- About NSC
- Skills Mismatch
As our country emerges from the COVID-19 pandemic, many adults continue to seek avenues to recover from work disruptions and (re)establish financial stability. For people who are interested in pursuing education and training that can lead to good jobs, short-term skills training programs can offer a route to increased employment opportunities and improved earnings more quickly than traditional degree programs. Yet many short-term programs, which confer non-degree credentials, are not eligible for federal or state student grant aid, which can make them unattainable to people with limited incomes. The lack of financial assistance for skills training compounds the structural barriers facing many workers, including workers of color, whose ability to engage in higher education is inhibited by historical racism, and contemporary factors including racial discrimination, the racial wealth gap, and disproportionate harm experienced by Black, Latinx, and Indigenous workers throughout the pandemic.
If we are to achieve a more equitable, inclusive economic recovery, states need to develop financial assistance policies that support the attainment of high-quality credentials that lead to good jobs and opportunities for further education and training. With this goal in mind and generous support from the Lumina Foundation, National Skills Coalition (NSC) is launching a project to provide technical assistance to states that are ready to develop financial assistance policies to aid in the attainment of high-quality non-degree credentials.
The State Financial Assistance for High-Quality Non-Degree Credentials Initiative (SFA Initiative) builds on NSC’s work to help states develop and adopt consensus quality criteria for non-degree credentials and related state policies to increase the attainment of such credentials. A quality framework can help states determine which pathways are most promising for its residents and how to invest valuable state resources—including investments in state financial assistance. NSC has supported state policy academies—including one currently—during which cross-agency teams work toward developing and adopting these quality standards and identifying policies to increase equitable attainment of high-quality non-degree credentials.
The SFA Initiative will help three state teams from Arkansas, Michigan, and Minnesota make non-degree programs that promote racially equitable outcomes in postsecondary credential attainment and the labor market more accessible to working adults. Our technical assistance will support states in identifying avenues for developing new or expanding existing sources of financial assistance specifically for high-quality non-degree credentials—meaning those that provide individuals with the means to equitably achieve their informed employment and educational goals, and which are associated with valid, reliable, and transparent evidence that they satisfy the criteria that constitute quality.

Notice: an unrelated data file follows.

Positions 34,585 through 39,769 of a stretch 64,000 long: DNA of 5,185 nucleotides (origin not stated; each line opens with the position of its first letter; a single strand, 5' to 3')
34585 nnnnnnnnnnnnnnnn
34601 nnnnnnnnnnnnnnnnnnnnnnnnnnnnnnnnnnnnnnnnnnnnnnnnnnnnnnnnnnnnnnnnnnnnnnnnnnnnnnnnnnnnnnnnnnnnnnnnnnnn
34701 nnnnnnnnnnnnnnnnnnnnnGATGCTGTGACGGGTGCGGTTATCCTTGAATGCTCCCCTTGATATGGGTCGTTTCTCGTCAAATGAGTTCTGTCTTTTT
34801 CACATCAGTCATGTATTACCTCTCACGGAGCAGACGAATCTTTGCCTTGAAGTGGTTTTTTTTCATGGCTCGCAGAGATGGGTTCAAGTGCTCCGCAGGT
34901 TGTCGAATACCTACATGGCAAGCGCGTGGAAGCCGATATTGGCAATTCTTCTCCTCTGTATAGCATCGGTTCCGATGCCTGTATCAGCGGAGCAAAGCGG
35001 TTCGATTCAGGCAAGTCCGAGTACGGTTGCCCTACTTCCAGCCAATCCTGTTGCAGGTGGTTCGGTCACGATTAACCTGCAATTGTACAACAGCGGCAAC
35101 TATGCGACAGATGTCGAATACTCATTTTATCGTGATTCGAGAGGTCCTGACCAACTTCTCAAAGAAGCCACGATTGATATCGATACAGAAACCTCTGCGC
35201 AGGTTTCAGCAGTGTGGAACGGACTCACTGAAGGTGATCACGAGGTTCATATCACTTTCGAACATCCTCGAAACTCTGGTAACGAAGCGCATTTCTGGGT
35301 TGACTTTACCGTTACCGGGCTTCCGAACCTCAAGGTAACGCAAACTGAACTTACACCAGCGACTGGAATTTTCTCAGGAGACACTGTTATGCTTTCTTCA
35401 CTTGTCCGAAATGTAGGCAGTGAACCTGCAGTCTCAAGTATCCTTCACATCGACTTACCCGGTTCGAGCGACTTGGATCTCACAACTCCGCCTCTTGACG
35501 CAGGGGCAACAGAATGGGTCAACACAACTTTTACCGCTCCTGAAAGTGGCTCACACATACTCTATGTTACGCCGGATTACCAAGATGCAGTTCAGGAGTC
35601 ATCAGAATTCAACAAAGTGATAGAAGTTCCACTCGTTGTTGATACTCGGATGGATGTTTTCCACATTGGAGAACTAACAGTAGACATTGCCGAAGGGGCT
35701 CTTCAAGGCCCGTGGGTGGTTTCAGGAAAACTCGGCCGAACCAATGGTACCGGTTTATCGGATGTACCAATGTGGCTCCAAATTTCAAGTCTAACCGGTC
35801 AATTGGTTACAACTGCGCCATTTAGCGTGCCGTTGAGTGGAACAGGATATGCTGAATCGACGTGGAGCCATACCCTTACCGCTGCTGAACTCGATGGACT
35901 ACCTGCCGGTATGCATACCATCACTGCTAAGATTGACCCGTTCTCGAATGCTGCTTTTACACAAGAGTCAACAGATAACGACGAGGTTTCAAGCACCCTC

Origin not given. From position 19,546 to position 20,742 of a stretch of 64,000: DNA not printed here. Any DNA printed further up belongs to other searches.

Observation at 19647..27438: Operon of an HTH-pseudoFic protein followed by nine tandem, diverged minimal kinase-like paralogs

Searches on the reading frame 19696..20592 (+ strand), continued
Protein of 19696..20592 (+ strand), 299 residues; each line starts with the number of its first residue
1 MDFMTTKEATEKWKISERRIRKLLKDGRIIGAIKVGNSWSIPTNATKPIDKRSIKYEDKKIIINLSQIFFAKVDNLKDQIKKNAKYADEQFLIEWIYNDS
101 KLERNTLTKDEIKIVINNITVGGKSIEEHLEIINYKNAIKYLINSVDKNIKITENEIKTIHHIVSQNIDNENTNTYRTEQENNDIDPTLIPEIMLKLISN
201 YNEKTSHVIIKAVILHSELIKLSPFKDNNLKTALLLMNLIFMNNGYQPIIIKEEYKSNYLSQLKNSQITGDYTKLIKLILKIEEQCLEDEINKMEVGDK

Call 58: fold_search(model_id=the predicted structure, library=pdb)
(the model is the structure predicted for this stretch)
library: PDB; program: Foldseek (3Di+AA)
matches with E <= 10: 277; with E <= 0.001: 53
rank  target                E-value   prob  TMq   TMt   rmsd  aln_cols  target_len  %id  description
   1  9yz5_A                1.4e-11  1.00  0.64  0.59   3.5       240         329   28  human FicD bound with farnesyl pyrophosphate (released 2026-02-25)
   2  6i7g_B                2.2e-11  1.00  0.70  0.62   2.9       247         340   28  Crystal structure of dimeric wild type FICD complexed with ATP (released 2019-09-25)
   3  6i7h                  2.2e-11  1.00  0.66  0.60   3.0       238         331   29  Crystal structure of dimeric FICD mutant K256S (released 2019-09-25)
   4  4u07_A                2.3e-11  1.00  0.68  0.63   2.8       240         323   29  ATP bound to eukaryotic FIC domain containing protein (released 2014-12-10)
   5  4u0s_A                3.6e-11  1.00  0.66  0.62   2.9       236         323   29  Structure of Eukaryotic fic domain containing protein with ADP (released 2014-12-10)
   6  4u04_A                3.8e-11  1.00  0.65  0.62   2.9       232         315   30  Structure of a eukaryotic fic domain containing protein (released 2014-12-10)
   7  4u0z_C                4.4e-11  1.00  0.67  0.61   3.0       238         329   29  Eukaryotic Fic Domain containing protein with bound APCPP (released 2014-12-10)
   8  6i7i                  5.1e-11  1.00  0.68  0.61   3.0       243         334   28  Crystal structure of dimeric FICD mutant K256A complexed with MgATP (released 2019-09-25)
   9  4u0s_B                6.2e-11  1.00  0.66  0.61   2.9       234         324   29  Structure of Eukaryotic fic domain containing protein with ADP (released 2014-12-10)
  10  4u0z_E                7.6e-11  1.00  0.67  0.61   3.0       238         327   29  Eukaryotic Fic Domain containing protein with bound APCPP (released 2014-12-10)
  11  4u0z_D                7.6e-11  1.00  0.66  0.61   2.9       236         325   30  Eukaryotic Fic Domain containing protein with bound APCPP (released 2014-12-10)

NSC will support states in considering how a quality framework for non-degree credentials might inform a corresponding financial assistance program or investment. We will also draw on the expertise of peer mentor states, such as Virginia, which have implemented financial aid programs in conjunction with quality criteria for non-degree credentials, to provide targeted support to participating state teams.
Another area of focus will include states’ collection, disaggregation, and sharing of data describing access to and outcomes of students who receive financial assistance for non-degree credentials—a critical accountability measure for achieving quality and equity goals. NSC will also provide opportunities for initiative states to engage in peer learning with each other and support them in the engagement of key stakeholders to ensure a diverse range of perspectives are considered in policy decisions.
State teams are led by each state’s community college system/association, with membership consisting of leaders from the state higher education agency, the labor or workforce agency, as well as departments of commerce, treasury, technology, and information systems, community college representatives, and community-based organizations. The initiative will conclude in June 2023.